I came across a very interesting article over the weekend. It’s entitled “Can an Executive Protector Really Prevent an Assassination”? It was posted by John D. Byrnes, here’s a snippet from the article.
In famed author, Gavin de Becker’s well researched book “Just 2 Seconds,” he chronicles the seconds between an assassin’s “Moment of Commitment” and the Executive Protector’s “Moment of Recognition” and the resulting ability of that Protector to save their client from assassination.
His research is explicit; if the protector is 15 feet away from the assassin he has only an 18% chance of protecting his client. If he is 7 feet away from the assassin he has only a 45% chance of protecting his client. Only when he is within-an-arms-length from this assailant and he is completely “in the now”, can he offer a 98% chance of protection. If his mind is at all distracted, his percentages drop like a rock!
To read the full article click on this link: Blog.AggressionManagement.com
The successful protection detail favors the use of proactive measures to avoid the confrontation, while maintaining a reactive capability in the form of good plans, procedures and training to aid in escaping the confrontation.
You must take a proactive approuch to protection details,
1. The vast majority of organized attacks are successful.
2. The protector usaully die
3. The protector rarely fire their guns effecively, if at all
4. The protector gunfire almost never affects the outcome of the attack..
This is from a training book from DDS protection handbook… If there is a major threat… the chances are the protectee and the protector will die…. can not avoid this…. unless you have a team of 40 working all specs of details…
I liked the article and tried not to focus too much on the numbers themselves because in the end, there’s always “lies, damn lies, and statistics”, as we know. Every case is different.
But I think that the “prevent, not react” principle will always be at the core of what we do, and that the author meant to shake some of us out of a false sense of security. No matter how prepared we (think we) are, if “they” want to get to our protectees, they will. We can only hope to deter/stop the majority of attacks.
Just look at how easy it would’ve been to hurt the Bristish royals here: http://www.huffingtonpost.com/2011/01/04/charles-camilla-attack-vi_n_804174.html or how long it takes to neutralize this guy: http://www.youtube.com/watch?v=1rwxIjQZF98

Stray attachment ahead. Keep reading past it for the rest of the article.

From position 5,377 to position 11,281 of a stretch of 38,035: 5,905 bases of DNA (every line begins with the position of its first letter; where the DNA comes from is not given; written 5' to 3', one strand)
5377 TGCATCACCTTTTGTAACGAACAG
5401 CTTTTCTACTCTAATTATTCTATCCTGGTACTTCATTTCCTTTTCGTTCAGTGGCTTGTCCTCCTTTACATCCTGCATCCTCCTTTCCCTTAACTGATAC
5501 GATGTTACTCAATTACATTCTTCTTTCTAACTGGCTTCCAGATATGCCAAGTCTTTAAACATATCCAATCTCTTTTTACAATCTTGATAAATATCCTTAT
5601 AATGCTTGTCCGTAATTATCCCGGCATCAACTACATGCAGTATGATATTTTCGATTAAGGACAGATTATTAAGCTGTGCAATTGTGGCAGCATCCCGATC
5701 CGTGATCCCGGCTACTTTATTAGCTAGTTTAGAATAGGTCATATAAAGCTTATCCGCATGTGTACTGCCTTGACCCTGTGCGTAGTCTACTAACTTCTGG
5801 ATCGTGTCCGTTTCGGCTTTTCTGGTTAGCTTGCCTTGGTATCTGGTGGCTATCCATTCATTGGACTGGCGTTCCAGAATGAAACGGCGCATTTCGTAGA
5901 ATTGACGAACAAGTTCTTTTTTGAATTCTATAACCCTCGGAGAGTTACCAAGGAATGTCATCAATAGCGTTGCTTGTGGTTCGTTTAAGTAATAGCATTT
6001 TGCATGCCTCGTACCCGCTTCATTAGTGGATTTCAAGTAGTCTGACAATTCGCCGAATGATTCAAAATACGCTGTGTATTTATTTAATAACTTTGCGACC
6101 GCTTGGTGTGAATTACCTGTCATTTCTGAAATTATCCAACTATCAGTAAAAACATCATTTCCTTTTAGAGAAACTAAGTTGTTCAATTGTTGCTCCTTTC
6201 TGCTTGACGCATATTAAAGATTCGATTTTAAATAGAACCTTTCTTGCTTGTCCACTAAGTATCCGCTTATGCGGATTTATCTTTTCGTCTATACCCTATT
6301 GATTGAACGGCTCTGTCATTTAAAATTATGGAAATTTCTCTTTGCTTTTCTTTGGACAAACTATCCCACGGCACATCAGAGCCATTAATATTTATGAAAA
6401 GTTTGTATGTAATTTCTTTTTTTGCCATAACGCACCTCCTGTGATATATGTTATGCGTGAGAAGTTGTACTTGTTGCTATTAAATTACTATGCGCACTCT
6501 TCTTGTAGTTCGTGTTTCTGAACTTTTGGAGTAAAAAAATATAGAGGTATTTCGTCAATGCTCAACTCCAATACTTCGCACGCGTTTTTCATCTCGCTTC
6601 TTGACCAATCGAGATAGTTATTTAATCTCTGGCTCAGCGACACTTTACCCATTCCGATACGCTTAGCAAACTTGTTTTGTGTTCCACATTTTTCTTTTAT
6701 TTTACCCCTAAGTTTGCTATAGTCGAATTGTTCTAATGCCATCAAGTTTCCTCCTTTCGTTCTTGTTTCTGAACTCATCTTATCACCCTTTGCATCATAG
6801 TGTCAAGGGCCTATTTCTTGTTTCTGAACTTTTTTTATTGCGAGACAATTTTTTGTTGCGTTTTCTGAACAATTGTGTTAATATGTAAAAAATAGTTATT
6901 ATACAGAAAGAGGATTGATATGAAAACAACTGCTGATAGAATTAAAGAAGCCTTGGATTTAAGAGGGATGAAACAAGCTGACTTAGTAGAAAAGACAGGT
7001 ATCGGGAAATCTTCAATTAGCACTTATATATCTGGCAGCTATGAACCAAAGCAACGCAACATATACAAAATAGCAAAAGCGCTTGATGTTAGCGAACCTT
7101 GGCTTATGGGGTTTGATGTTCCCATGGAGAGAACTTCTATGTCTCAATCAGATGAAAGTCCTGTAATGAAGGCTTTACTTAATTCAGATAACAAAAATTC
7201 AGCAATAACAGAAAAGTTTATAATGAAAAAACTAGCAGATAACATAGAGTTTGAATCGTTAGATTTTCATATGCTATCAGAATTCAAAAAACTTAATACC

And I can only dream of the resources of the protective teams in these two recent incidents.
Fascinating article, I’m a novice to the executive protection community. Hucky, I’m very grateful for the information that you and your colleagues provide here.
Solid comments gentlemen, I appreciate your contribution
Just look at some of the prep work for the royal wedding in the UK. The police is already doing the prep work and this is what changes the numbers and reduces the time when you need this analysis. It is still interesting in any event
Interesting but this analysis is done when you are comparing one attacker and one protector at that moment only. That is why a lot is done to prevent in the first place, and why there are teams working on protection. I guess these factors will influence the situation. The key is rather to change everything into your control and then the numbers will be more to your liking.
Carver Gambino Myhand
My take: In a true assasanation attempt cannot or will not be stopped by a protection agent alone a skilled killer who is a sniper will plan and execute with military dilligence. A team of agents may stop the attempt with a 50 percent chance of success. This will require spotters and over 20 men. Stationed and ready for anything. The attacker who is out to make a name by close contact will depend on how close the team allows the person to penetrate the circle of agents to get the chance to do bodily harm but depending on the attention and response to the threat will depend on the life or death of the principle. Alertness, action, responce, and a 6th scence all play a factor in this life or death
“Just 2 Seconds” is a fine book, I was fortunate enough to get an advanced copy a few years ago. The time and distance testing Gavin de Becker and crew conducted accomplished its objective in opening the discussion of how best to provide close protection. I do have some issues with their manner of testing. In many of their test cases, they didn’t replicate a real life scenario with crowds, noise, and other visual distractions. The other issue is that a “success” for the protector is pushing away the shooter, while other team members cover and evacuate the principle. On its face this is a success, though the VIP is out of harm’s way, the clock is still ticking when the assailant is still armed. In many of De Becker’s examples, the drill stops at pushing the assailant away and not disarming him or her. Just go to De Becker’s website and watch the streaming video of their drills, you’ll see what I’m talking about.